The new owner of a 12th century castle in the village of Ralsko in northern Bohemia has been revealed as Czech businessman Milan Baier. 800 square metres around the site were recently put up for sale by the army and forest service, which hitherto administered the land. A controversial tender process ensued with an anonymous bidder emerging victorious, despite the efforts of Ralsko locals to acquire the site. In total five bidders vied for the site, with a minimum asking price of 120,000 crowns; Ralsko authorities were reportedly willing to offer 150,000 but were told that the winning bidder had offered substantially more. Milan Baier, a local from nearby Mimoň, was ultimately revealed as the new owner and has promised to keep the site accessible to the public and to consult with local citizens as repairs are carried out. But locals remain unhappy and are seeking to overturn the sale and have reportedly even appealed to Defence Minister Alexandr Vondra for help, arguing that such a historical site should remain in public hands.
A stolen 18th century baroque statue depicting an angel has been returned to the Church of St Nicholas in the Moravian town of Březová by the Czech Minister of Culture Alena Hanáková. The figure was stolen from the church nine years ago and ultimately found its way to Italy. It was there that authorities managed to recover it in the hands of an organised crime network following an investigation involving Interpol. The figure was handed by the Italian authorities to Hanáková during a trip to the country in May. 60 other works of art were also reportedly found in the hands of the criminal gang – many from churches across Europe. According to the Ministry of Culture, the statue was handed back to church representatives on Wednesday.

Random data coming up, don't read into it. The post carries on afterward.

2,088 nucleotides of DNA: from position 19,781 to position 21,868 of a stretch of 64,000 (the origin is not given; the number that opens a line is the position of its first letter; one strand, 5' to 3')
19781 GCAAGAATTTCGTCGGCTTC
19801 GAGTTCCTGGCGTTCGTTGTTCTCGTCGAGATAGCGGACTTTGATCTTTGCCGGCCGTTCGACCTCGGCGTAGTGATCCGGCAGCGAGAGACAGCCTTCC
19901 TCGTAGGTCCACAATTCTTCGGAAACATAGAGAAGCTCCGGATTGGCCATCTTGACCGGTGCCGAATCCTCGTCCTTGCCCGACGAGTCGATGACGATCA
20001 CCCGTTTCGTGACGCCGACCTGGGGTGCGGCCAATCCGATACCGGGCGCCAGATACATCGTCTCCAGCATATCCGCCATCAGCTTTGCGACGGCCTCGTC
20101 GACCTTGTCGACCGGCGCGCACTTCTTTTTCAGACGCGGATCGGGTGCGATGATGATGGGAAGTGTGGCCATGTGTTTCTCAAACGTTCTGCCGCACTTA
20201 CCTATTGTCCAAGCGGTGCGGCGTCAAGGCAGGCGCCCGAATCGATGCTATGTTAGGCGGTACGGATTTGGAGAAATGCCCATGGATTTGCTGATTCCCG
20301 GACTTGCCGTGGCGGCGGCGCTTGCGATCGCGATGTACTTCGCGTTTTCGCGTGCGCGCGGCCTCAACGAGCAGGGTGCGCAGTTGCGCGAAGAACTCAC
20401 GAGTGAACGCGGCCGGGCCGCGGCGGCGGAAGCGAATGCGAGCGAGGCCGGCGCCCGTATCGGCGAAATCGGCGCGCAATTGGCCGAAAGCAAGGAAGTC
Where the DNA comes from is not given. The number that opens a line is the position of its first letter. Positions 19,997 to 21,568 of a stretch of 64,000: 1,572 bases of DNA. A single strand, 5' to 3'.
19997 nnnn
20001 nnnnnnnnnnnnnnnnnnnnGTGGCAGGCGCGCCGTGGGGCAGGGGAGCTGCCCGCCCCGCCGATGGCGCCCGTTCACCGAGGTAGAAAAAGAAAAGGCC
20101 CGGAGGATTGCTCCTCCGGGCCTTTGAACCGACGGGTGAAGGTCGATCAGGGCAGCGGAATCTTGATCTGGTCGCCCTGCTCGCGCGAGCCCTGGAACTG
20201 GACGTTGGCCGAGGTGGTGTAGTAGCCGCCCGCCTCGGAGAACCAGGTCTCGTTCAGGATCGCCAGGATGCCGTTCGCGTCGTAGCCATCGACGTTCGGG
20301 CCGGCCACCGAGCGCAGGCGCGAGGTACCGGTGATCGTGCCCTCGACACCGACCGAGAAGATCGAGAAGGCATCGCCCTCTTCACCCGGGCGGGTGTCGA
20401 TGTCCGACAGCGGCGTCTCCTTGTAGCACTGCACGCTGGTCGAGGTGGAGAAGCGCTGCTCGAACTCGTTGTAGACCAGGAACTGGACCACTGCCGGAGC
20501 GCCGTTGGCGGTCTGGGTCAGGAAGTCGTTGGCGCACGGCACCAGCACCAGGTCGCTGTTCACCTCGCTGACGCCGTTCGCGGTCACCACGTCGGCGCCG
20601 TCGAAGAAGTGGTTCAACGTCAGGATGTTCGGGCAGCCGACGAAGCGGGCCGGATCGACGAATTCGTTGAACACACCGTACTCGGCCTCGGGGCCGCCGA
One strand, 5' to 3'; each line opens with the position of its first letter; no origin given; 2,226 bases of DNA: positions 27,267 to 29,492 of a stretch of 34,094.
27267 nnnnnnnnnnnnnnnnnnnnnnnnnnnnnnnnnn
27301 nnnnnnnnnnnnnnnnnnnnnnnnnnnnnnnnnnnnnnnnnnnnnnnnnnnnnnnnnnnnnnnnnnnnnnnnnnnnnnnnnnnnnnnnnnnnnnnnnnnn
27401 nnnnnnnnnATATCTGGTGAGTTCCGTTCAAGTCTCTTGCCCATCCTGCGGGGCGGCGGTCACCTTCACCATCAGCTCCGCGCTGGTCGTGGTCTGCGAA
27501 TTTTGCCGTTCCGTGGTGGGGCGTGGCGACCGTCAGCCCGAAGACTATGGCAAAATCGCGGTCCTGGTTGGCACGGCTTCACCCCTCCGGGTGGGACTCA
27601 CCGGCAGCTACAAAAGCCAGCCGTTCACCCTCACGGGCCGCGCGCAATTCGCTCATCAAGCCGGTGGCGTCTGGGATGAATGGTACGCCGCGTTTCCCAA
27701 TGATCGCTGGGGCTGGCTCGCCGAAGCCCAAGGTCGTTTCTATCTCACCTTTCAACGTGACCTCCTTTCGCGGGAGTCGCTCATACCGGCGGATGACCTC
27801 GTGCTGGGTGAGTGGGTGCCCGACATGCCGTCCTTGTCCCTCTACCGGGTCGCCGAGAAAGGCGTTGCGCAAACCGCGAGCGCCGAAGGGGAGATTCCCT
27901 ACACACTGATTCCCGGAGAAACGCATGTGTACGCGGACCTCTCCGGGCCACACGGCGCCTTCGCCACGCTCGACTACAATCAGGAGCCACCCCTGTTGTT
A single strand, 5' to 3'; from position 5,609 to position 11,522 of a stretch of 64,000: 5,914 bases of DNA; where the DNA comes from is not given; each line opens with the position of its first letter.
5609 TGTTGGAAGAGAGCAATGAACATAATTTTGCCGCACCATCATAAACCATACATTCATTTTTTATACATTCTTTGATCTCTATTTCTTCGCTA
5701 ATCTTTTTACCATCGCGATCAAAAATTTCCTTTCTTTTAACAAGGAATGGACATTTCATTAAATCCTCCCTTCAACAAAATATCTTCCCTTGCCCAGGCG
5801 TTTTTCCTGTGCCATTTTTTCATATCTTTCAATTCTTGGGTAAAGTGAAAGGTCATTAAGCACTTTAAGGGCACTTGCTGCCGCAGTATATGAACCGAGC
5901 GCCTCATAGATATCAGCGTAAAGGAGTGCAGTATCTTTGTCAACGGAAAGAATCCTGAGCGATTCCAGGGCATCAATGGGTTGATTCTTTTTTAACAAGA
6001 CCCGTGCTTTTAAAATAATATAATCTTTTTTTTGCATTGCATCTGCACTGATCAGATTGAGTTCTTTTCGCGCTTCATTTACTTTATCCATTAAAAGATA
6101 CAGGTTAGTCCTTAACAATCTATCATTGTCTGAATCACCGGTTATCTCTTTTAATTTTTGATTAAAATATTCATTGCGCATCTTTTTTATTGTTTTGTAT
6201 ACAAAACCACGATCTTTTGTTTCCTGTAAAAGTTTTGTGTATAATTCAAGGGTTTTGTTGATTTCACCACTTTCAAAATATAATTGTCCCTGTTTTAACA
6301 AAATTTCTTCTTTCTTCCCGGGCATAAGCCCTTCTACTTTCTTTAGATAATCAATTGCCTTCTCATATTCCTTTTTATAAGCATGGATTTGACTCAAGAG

Randy Blythe, a member of the US heavy metal group Lamb of God, has been released from custody by authorities in Prague. The singer was arrested on June 27 as he arrived at Prague’s Ruzyňe airport on suspicion of manslaughter. Specifically, he was accused of throwing a fan off the stage during a concert two years ago. The fan later died of head injuries. Blythe arrived in June to play a concert, which was subsequently aborted following the arrest. A district court in Prague 8 then determined that Blythe be remanded in custody until his trial; this decision was overturned on appeal, with the singer now subject to a 8 million crown bail pending trial. Prosecutors had feared that Blythe, who was released on Thursday afternoon, may attempt to leave the country if released.
Some 200 Romanies living in a ghetto on the outskirts of Ostrava have been ordered to move out of their flats for health reasons. The local waterworks cut water supplies to the area last week over unpaid bills and there are reportedly problems with the sewage system. The local authorities say the flats are no longer habitable due to the atrocious living conditions. The owner of the property says he could not undertake maintenance because a growing number of tenants were not paying rent. There are 44 families living in the ghetto and many have refused to move out. The city hall has so far found alternate housing for 26 families and is looking for means to provide for the others as well.